Inverted chords

Inverted chord illustrationInverted chords consist of chords in which the notes have changed order and the tonic (the root of the chord) is no longer the bass note. Some get confused when they see a chord written out like C/E . What it means is that the E note has changed position in the chord to become the bass note. The practical meaning of this is that the chord is played inverted. The C chord with the notes C, E and G are instead played in order as E, G and C.

Why make an untidiness like this out of it, you may wonder? The inverted chords are especially common for piano players: changing the order of notes in a chord can minimize the distance of movement over the keyboard then switching from one chord to another. For guitarist's the inverted chord has not this function, but gives possibilities to enrich the sound and make smooth transitions in chord progressions. They are also similar to slash chords.

Common inverted chords

C/E

  • C/E chord diagram

D/F#

  • D/F# chord diagram

E/B

  • E/B chord diagram

F/C

  • F/C chord diagram

G/B

  • G/B chord diagram

A/C#

  • A/C# chord diagram

B/D#

  • B/D# chord diagram

Dm/A

  • Dm/A chord diagram

Em/B

  • Em/B chord diagram

Gm/D

  • Gm/D chord diagram

Chord progressions with inverted chords

This is a couple of sequences that includes inverted chords and gives you a sense of one important application of these chords:


G - D/F# - Em

(Instead of the usual D we are positioning the F# as the bass note between G and E.)


A - A/C# - D

(This time we just switch the bass note of the same chord from A to a C# – that is placed between A and D in the scale – before moving on to D.)

In this third example the movement starts with the inverted chord:

E/B - Am - G

A last sequence:

C - Em/B - Am

You should be able to find other variants now as you know the method.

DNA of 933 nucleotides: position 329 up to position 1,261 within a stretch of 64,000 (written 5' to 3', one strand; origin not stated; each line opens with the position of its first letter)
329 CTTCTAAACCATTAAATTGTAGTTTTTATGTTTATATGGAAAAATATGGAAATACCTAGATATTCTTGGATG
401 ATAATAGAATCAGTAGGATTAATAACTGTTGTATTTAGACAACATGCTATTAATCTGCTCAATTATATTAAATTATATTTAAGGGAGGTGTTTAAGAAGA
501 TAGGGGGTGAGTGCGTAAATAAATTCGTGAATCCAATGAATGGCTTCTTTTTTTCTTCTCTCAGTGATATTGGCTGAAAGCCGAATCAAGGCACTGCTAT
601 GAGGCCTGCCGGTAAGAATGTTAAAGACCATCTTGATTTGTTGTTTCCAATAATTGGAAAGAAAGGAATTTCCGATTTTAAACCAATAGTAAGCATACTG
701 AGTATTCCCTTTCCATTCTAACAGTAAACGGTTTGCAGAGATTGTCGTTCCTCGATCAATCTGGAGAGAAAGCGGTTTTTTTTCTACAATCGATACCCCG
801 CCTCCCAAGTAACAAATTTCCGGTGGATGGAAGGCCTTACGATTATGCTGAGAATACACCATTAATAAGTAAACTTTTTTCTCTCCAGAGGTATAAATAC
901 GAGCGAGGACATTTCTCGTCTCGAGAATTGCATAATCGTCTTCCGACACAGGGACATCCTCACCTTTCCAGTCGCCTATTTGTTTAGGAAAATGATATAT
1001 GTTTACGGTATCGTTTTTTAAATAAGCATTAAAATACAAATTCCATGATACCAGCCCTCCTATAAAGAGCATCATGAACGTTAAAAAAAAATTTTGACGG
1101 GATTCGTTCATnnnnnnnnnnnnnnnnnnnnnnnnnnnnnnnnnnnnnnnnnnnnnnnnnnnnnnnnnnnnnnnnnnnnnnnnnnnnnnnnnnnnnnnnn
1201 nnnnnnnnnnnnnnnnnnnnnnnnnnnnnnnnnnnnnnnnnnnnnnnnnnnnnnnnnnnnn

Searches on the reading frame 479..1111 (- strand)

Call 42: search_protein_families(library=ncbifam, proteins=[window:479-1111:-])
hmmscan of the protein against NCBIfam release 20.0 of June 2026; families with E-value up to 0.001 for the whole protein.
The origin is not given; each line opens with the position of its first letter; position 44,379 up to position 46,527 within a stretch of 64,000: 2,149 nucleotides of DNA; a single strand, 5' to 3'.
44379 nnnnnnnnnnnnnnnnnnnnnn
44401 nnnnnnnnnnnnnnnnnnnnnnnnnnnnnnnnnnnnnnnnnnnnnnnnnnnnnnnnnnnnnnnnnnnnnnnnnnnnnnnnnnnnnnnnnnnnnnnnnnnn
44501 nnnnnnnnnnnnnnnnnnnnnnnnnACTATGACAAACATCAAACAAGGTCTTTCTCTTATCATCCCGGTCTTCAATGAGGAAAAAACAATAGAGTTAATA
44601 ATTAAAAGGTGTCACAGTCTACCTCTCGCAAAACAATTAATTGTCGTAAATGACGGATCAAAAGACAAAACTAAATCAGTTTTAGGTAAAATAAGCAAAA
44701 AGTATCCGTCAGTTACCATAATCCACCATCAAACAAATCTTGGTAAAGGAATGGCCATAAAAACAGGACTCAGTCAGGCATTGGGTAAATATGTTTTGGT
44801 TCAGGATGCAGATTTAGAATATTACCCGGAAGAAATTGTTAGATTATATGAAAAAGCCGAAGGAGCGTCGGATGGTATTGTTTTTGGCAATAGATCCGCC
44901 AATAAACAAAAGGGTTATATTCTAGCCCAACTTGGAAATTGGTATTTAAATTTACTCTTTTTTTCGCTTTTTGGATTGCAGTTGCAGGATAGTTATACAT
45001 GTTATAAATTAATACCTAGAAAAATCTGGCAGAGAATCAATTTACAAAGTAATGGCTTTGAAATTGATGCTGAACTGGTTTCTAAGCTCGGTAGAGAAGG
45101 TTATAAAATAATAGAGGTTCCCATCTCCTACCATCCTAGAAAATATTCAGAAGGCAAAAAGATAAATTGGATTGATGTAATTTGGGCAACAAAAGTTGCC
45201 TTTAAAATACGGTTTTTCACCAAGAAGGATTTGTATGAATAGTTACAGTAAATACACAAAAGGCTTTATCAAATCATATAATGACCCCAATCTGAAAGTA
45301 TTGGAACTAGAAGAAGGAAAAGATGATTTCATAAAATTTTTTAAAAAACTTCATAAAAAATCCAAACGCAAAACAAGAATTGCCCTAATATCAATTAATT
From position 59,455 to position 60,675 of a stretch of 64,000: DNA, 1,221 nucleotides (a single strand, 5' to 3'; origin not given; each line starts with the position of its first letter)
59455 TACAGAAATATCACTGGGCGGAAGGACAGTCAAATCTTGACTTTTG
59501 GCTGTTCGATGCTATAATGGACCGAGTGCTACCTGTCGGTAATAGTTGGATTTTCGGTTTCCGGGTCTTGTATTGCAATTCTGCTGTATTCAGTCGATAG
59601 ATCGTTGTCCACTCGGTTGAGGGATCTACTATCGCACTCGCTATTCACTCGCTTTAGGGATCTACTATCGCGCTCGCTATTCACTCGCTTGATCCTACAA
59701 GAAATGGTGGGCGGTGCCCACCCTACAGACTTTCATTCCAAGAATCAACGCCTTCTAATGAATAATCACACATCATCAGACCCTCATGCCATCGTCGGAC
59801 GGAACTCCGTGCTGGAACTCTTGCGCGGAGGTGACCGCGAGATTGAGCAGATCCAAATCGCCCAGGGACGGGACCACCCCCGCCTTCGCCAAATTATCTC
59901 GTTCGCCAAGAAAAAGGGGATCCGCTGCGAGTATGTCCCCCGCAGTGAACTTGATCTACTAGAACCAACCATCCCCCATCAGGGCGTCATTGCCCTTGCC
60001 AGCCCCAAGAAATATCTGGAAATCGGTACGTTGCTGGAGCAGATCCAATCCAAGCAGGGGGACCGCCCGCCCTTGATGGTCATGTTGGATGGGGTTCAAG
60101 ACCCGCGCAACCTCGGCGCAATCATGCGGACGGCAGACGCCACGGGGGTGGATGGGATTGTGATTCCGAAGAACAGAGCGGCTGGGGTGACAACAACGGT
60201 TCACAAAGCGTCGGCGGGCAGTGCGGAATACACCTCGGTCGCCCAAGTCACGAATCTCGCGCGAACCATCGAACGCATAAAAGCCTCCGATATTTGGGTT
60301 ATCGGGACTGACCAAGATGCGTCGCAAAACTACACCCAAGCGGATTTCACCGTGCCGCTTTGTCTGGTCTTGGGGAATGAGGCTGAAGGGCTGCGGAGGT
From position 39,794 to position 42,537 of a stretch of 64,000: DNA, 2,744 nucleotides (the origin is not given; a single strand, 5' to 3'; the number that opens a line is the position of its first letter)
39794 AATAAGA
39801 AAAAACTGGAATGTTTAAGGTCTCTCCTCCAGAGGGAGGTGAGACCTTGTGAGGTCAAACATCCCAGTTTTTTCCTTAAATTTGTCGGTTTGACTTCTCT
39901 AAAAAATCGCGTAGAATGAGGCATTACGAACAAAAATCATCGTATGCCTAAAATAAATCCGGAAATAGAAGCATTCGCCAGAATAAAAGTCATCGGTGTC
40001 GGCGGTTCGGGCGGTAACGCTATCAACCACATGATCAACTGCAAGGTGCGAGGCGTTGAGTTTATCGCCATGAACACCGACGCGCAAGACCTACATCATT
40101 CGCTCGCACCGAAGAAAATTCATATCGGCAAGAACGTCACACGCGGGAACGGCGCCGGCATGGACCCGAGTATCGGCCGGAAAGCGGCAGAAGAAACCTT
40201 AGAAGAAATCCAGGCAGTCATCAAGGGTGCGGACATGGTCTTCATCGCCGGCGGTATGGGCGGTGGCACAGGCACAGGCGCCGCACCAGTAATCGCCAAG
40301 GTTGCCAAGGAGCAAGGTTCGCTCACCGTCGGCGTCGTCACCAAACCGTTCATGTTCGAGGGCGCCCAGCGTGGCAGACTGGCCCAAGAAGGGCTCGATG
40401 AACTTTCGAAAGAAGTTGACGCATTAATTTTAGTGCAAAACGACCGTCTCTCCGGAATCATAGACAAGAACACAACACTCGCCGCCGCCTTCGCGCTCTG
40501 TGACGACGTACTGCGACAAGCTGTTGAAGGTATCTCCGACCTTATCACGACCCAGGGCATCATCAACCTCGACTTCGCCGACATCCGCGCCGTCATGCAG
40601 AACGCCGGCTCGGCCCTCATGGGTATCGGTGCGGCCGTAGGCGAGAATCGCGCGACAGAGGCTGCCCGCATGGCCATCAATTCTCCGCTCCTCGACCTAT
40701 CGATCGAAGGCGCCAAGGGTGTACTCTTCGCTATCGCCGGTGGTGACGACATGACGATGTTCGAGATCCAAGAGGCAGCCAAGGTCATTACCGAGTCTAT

All inversions of major chords

Diagrams and information of first and second inversions:







All inversions of minor chords

Diagrams and information of first and second inversions:







Inverted 7th chords

C7/G

  • C7/G chord diagram

D7/F#

  • D7/F# chord diagram

E7/B

  • E7/B chord diagram

G7/B

  • G7/B chord diagram

The chords in the four diagrams are all dominant sevenths with alternative bass notes. A chord progression you can try is:


C - G7/B - Am7

Note that the bass note remains at the fifth string throughout the whole sequence (the low E-string shouldn't be played at all).

Inverted Major 7th chords

Cmaj7/G

  • Cmaj7/G chord diagram

Fmaj7/A

  • Fmaj7/A chord diagram

Gmaj7/B

  • Gmaj7/B chord diagram

Bmaj7/F#

  • Bmaj7/F# chord diagram

The chords in the four diagrams are all major sevenths with alternative bass notes. A chord progression you can try is:


F - Fmaj7/E - Dm

Since four notes are involved in the major seventh chords there are three possible inversions for each.

Inverted Minor 7th chords

Dm7/A

  • Dm7/A chord diagram

Em7/B

  • Em/B chord diagram

Am7/G

  • Am7/G chord diagram

Bm7/D

  • Bm7/D chord diagram

The chords in the four diagrams are all minor sevenths with alternative bass notes. A chord progression you can try is:


Cmaj7 - Em7/B - Am7

Since four notes are involved in the minor seventh chords there are three possible inversions for each.

More inverted chords

Also 9th and 6th chord can be played with an alternate bass note. One example is: D9/F#: 200210

To notice is that the third inversion of the 6th chord will copy the relative minor 7th chord. For example C6/A and D6/B are identical with Am7 and Bm7 respectively.

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